SUNDAY, 11TH February


'Winter Dutch Beerfest & Octoberfest'


The Bolton (Pröflokaal Rembrandt Bar), 326, Earl's Court Road, Earl's Court, SW5 9QB from 1pm


Eric, landlord at The Bolton, had imported a number of speciality Dutch beers for the weekend whilst The Octoberfest pub, despite being long overdue a revisit, was not, in the event, ventured into. 


                                                                                                                            Newsletter Editor




SUNDAY, 15TH October


'Albion, Kingston & Vault Beer Cellar, Richmond'


The Albion, 45, Fairfield Road, Kingston, Surrey, KT1 2PY from 1pm onwards then


The Park Brewery, 95, Elm Road, Kingston, Surrey, KT2 6HX from 3.30pm onwards then


The Vault, 5, Hill Street, Richmond, Surrey, TW9 1SX from 6pm onwards 


The Albion is a revitalised pub with an array of draught artisanale beers, bottled foreign brews and real ales whilst The Park Brewery held one of its regular Open Day events.The Richmond Vault Beer Cellar is similar to The Albion and was formerly known as the Pig's Ears Beer Cellar. Myriad public transport options are available to/from both venues whilst bus 371 was used between them all.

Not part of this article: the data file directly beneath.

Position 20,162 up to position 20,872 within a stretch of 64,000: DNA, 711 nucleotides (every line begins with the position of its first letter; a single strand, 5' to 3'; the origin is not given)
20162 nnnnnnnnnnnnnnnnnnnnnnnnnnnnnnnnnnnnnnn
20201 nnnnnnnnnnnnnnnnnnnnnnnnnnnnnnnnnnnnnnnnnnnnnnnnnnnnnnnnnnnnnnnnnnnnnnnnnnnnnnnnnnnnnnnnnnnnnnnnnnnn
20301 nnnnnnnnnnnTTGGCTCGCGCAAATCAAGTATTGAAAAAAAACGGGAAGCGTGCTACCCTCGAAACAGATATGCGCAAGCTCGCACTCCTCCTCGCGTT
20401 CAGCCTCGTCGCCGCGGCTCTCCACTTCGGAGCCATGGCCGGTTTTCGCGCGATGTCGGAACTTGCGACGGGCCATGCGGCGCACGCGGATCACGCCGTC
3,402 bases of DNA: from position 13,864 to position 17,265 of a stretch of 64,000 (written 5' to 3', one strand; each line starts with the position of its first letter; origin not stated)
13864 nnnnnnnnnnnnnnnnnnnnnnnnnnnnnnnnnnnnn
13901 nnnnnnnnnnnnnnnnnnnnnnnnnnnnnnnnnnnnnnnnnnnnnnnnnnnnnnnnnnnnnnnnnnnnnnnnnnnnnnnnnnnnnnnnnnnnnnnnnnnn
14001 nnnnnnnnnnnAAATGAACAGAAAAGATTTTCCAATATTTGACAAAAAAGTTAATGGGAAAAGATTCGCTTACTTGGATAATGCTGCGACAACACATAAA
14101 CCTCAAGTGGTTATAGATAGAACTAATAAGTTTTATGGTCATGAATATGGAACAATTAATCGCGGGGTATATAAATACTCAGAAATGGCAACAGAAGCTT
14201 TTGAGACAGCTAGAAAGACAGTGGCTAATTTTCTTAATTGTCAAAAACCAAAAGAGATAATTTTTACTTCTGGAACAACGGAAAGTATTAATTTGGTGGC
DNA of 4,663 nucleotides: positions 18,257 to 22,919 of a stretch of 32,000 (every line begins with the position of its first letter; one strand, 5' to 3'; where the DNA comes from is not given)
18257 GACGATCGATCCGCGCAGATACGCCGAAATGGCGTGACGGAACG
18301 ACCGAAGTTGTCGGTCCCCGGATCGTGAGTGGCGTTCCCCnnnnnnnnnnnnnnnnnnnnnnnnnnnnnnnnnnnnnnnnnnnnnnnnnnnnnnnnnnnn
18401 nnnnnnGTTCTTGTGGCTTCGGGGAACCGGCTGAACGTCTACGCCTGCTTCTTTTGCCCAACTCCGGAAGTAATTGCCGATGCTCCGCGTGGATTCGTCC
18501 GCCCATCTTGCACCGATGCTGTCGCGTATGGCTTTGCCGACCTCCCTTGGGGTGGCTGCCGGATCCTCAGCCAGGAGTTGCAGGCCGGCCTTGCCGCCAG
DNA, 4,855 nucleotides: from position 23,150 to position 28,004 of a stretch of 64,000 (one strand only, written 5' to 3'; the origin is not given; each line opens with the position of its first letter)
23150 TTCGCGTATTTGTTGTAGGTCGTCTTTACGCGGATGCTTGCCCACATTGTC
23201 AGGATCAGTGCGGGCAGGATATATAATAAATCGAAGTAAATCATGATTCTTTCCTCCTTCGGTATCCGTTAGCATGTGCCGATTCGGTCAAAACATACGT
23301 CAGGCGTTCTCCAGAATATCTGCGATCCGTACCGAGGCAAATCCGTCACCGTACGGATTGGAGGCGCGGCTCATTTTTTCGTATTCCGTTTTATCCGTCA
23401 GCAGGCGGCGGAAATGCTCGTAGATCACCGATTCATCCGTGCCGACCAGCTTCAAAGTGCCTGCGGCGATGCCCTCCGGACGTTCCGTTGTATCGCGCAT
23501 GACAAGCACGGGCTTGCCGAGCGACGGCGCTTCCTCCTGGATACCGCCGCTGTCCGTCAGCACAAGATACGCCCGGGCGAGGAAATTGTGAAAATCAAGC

'Dr. Ink & Dutch Beerfest'


Dr.Ink, 349, Fulham Palace Road, Fulham, SW6 6TB from 1pm onwards then


Dutch Beerfest @ The Bolton (Pröflokaal Rembrandt Bar), 326, Earl's Court Road, Earl's Court, SW5 9QB from 3pm onwards then 


The Finborough Arms, 118, Finborough Road, West Brompton, SW10 9ED from 5pm onwards 




Dr.Ink (sold 2019) was an off-licence with an on-licence which specialised in foreign and speciality beers on bus routes 74, 220 & 430 north of Putney Bridge station whereas The Bolton remains a pub with a Dutch landlord on bus routes 31, 74, C3 & 430 south of Earl's Court station. Buses 74 or 430 were used between the first two venues. The Finborough Arms is a pub with a theatre attached plus an array of real ales and some foreign brews on routes 31 & C3.




'Wimbledon Brewery & Merton Apprentice'


The Wimbledon Brewery - 8, College Fields, Prince George's Road, SW19 2PT at 3pm then


The Sultan - 78, Norman Road, SW19 1BT at 4pm then


The Merton Apprentice at 5pm then The Wandle Pirates at 6pm then The William Morris at 7pm